Science and religion have often railed against each other. At least, those who most might consider radical who would claim one is more important than the other. The same could be said of science and art. Now, bear in mind, I’m not a scientist, but I have an extreme appreciation for the complexities of the world around me to the point where it’s all staggeringly awe inspiring. So, it’s rather interesting that I found this quote over on Tumblr.
I have a friend who’s an artist and has sometimes taken a view which I don’t agree with very well. He’ll hold up a flower and say “look how beautiful it is,” and I’ll agree. Then he says “I as an artist can see how beautiful this is but you as a scientist take this all apart and it becomes a dull thing,” and I think that he’s kind of nutty. First of all, the beauty that he sees is available to other people and to me too, I believe…I can appreciate the beauty of a flower. At the same time, I see much more about the flower than he sees. I could imagine the cells in there, the complicated actions inside, which also have a beauty. I mean it’s not just beauty at this dimension, at one centimeter; there’s also beauty at smaller dimensions, the inner structure, also the processes. The fact that the colors in the flower evolved in order to attract insects to pollinate it is interesting; it means that insects can see the color. It adds a question: does this aesthetic sense also exist in the lower forms? Why is it aesthetic? All kinds of interesting questions which the science knowledge only adds to the excitement, the mystery and the awe of a flower. It only adds. I don’t understand how it subtracts. Richard Feynman on the interplay of art and science – a magnificent intersection.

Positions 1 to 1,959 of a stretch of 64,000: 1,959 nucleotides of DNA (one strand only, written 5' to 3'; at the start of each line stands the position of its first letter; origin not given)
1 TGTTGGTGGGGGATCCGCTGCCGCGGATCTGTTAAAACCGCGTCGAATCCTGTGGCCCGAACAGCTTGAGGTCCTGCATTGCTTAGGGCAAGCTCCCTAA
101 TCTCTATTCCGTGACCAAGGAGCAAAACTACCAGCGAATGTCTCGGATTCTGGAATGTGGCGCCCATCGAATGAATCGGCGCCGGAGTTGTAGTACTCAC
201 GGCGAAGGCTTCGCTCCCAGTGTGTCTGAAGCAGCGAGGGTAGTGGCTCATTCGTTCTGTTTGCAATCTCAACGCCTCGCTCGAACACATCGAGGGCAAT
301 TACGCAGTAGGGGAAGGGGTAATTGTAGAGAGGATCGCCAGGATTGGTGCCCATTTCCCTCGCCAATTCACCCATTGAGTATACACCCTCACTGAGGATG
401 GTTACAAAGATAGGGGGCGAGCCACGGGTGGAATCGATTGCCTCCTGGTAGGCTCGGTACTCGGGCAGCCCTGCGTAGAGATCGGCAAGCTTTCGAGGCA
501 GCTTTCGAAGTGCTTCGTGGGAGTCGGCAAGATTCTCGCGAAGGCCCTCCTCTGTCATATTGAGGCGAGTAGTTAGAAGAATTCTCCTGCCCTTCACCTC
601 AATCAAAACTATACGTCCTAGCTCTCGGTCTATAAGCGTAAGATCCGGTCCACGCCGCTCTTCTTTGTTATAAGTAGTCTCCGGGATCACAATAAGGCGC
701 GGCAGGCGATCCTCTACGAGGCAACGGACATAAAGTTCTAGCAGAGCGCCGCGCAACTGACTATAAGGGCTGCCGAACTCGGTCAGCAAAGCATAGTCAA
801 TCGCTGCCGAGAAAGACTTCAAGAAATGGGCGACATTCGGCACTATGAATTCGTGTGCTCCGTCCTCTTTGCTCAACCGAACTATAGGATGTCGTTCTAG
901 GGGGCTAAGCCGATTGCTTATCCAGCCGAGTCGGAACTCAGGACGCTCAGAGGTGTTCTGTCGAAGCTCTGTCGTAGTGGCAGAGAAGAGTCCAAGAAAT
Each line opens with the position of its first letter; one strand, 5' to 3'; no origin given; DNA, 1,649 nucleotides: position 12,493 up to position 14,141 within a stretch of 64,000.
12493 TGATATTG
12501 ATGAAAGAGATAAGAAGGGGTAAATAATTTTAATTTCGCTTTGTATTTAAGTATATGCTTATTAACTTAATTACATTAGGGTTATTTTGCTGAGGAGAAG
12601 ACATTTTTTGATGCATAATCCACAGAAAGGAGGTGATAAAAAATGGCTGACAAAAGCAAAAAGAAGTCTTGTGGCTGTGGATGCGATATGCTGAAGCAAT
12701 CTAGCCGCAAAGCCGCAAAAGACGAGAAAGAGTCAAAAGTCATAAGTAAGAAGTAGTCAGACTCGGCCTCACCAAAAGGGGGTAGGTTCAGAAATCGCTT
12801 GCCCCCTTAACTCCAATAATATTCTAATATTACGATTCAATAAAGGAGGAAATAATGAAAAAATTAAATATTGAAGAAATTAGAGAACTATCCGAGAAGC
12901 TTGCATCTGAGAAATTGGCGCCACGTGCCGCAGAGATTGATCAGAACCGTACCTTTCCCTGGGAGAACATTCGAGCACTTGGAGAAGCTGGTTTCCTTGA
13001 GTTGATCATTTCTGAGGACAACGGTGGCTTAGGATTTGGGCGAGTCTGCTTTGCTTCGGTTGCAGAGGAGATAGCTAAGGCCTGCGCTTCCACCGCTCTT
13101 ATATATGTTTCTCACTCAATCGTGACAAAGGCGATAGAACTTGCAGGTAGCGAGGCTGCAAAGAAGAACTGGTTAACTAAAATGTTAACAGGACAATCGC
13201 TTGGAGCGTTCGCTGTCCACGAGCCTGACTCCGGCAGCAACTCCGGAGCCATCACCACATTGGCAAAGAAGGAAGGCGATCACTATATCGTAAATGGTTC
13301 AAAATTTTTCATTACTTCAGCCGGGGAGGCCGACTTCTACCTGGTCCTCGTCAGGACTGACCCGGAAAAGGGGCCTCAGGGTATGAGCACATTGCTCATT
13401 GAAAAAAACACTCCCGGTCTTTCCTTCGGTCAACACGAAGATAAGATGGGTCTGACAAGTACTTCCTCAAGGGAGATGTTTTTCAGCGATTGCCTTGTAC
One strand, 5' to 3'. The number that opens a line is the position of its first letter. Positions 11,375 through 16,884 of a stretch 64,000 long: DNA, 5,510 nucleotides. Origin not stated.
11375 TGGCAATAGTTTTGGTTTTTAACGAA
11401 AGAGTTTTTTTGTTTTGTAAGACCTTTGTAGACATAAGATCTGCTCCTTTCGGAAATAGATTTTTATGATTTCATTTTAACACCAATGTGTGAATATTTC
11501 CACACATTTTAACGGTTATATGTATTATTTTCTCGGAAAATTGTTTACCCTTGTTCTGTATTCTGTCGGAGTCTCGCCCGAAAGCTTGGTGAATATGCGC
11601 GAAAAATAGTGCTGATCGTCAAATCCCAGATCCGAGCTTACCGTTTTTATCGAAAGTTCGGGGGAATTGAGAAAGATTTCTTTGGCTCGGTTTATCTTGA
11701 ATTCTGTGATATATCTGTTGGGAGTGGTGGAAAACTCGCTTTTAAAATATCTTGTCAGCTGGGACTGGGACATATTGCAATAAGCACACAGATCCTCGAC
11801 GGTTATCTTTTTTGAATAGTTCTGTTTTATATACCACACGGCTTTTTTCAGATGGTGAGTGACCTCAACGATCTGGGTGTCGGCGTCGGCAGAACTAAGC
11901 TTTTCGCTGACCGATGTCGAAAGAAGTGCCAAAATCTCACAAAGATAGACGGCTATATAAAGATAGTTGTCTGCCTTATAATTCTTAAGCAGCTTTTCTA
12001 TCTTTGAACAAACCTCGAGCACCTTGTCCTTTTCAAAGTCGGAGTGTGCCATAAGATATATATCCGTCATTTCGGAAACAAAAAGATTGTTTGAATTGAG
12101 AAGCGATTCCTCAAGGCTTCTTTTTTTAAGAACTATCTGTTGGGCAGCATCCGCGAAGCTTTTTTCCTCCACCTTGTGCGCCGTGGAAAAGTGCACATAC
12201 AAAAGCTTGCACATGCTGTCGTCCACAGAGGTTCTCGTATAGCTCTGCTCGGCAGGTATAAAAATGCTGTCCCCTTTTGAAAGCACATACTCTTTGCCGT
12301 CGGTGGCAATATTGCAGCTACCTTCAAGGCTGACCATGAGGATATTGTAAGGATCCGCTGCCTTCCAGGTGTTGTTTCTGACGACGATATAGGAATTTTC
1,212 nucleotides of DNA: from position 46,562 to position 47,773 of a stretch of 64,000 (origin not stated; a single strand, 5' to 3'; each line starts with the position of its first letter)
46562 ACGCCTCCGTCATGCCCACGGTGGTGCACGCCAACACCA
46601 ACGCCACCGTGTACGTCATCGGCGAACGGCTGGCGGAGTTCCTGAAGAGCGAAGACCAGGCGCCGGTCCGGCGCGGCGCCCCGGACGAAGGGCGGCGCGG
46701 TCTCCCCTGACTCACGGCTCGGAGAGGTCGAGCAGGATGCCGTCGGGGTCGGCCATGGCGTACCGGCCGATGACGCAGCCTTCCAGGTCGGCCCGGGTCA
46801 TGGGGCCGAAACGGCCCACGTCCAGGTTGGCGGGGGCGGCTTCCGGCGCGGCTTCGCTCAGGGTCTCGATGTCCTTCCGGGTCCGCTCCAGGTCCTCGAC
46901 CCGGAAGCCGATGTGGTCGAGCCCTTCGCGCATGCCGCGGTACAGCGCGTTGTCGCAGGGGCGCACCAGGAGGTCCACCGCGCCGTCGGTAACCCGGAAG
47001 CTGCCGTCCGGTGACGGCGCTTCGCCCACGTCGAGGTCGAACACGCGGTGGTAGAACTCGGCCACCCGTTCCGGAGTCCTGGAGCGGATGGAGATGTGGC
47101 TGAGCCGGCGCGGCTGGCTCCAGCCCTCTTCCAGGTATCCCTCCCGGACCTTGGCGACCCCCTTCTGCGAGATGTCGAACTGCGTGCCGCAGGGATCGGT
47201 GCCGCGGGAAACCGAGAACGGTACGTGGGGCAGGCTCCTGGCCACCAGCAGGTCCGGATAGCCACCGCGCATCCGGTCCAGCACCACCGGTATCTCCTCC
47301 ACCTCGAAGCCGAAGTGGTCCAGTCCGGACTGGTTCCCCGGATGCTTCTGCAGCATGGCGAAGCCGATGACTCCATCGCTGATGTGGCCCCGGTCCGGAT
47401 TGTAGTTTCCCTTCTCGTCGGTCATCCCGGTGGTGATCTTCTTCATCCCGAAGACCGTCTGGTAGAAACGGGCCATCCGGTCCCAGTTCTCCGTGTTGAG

There is a lot of truth to this, because every aspect that goes into that flower, from how it grows and gains nutrients to how it has to rely on insects such as bees to pollinate and continue the cycle of life for the flower, even down to how it protects itself.
I’ve read the article that is linked as part of the quote. I encourage any to read it as well.
- Richard Feynman: The Pleasure of Fnding Things Out (ritholtz.com)
- The Richard Feynman Trilogy: The Physicist Captured in Three Films – – – Open Culture (richarddawkins.net)
- Physicists and Artists (callumjameshackett.wordpress.com)
- No Ordinary Genius: BBC Captures Richard Feynman’s Legacy (brainpickings.org)